I’m sure you’ve heard the phrase before that the “Grass is always greener on the other side”. It’s nothing new. The basic meaning of it is that what someone else has possession of looks a lot more desirable than what you have. We have been seeing this for years with the increased popularity of social media. We can now control our entire image; we put out our best and prettiest moments. In other words, we only show the world our highlight reel.
When we are on the flip side, it can cause jealousy. We can spend hours scrolling others’ highlight reels and seeing how perfect their lives seem to be. Thoughts of comparison arise: ‘I wish I had that body”, ‘I wish I had that car’, ‘I wish I could lift that much’, etc. Whatever the ‘thing’ is that you desire in your own life, well, you can follow tons of people on social media that have it. And that someone else is doing it better or looking better than you.
Did you see where the problem arose? It wasn’t necessarily the looking and the scrolling. No, it was the comparison. The greed. The jealousy. The wishing. When we compare our lives to everyone else’s perfect image, it should come as no surprise that we feel discontent with our lives. So, let’s change the narrative. How do we go from “their grass is greener than mine” to “my grass is amazing…”?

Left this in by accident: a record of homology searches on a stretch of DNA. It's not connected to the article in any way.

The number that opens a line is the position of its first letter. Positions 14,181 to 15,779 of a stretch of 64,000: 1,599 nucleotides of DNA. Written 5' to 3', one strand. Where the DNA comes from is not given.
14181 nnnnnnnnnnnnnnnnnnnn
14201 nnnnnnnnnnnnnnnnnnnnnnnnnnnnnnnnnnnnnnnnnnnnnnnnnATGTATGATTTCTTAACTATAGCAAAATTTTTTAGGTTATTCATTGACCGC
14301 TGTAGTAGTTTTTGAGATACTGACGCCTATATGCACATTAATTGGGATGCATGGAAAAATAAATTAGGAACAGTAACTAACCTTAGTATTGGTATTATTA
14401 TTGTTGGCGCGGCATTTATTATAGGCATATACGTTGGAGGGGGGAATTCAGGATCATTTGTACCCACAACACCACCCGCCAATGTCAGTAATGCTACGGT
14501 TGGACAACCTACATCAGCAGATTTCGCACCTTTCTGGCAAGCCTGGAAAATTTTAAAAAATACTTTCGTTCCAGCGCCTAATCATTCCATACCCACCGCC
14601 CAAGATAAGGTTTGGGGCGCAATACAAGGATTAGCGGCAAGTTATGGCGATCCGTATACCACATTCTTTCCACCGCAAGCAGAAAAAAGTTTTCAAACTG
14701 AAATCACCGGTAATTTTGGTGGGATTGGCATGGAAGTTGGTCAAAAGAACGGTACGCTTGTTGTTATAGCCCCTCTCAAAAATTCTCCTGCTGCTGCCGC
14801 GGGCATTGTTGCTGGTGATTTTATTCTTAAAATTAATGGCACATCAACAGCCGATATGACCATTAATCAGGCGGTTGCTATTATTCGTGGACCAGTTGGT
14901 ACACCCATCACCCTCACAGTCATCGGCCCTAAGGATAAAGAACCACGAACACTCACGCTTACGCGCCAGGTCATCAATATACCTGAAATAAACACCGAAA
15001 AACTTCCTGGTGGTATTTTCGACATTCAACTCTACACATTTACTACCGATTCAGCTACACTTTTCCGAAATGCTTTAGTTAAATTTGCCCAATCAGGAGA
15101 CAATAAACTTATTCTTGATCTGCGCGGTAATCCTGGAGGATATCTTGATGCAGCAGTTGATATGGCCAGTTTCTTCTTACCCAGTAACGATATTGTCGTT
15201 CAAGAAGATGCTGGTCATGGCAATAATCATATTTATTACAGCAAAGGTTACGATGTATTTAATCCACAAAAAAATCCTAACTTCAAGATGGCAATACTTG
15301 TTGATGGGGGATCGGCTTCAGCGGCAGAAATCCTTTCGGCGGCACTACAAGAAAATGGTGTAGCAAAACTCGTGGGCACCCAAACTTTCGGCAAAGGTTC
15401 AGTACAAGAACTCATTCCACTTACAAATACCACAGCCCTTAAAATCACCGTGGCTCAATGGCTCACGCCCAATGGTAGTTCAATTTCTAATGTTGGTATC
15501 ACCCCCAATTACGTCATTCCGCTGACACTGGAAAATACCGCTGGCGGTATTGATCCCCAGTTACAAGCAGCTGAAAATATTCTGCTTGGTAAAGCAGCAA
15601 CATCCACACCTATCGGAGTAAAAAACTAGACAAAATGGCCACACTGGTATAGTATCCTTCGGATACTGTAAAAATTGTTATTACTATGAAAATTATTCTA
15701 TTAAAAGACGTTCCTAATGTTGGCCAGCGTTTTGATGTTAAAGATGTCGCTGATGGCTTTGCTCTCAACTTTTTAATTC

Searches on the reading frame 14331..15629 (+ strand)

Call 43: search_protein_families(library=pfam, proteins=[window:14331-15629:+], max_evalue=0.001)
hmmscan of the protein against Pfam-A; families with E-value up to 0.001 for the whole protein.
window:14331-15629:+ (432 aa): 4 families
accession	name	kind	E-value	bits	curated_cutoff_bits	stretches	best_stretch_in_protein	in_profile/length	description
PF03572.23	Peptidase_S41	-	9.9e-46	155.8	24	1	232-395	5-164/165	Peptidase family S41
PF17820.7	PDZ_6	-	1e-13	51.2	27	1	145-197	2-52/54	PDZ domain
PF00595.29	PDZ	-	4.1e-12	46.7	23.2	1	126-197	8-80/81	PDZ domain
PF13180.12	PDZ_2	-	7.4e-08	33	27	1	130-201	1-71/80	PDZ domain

Here’s where we start. Stop. Comparing. Don’t look at the grass on either side of you. Look at your own. Make your own grass a place you want to be. Add some fertilizer and water. Give it a trim every week. Set up an umbrella and some chairs. You get the picture, right? Take care of your own grass.
If there’s something you want, set up a plan and get to work.
It won’t happen looking at the rest of the world and wishing it into existence. Talk to experts, sure; but you have to do something about it. Those people you see? They likely didn’t just wish for it. They made a realistic goal, set up a plan, and then got to work. So, the only thing holding you back is you. Your laziness. Your wishing instead of doing. Your discipline and determination.
When we are more concerned about putting in the work to make our own grass a place we want to be, the comparisons stop causing so much unhappiness. We can look at our neighbors grass. We can admire it for its beauty. We can congratulate our neighbor on how amazing their grass is and be happy for them. And we can stop wishing for what they have because we like what we have too. We can be so happy with our own grass and also be happy for what others have too. Wouldn’t that be amazing?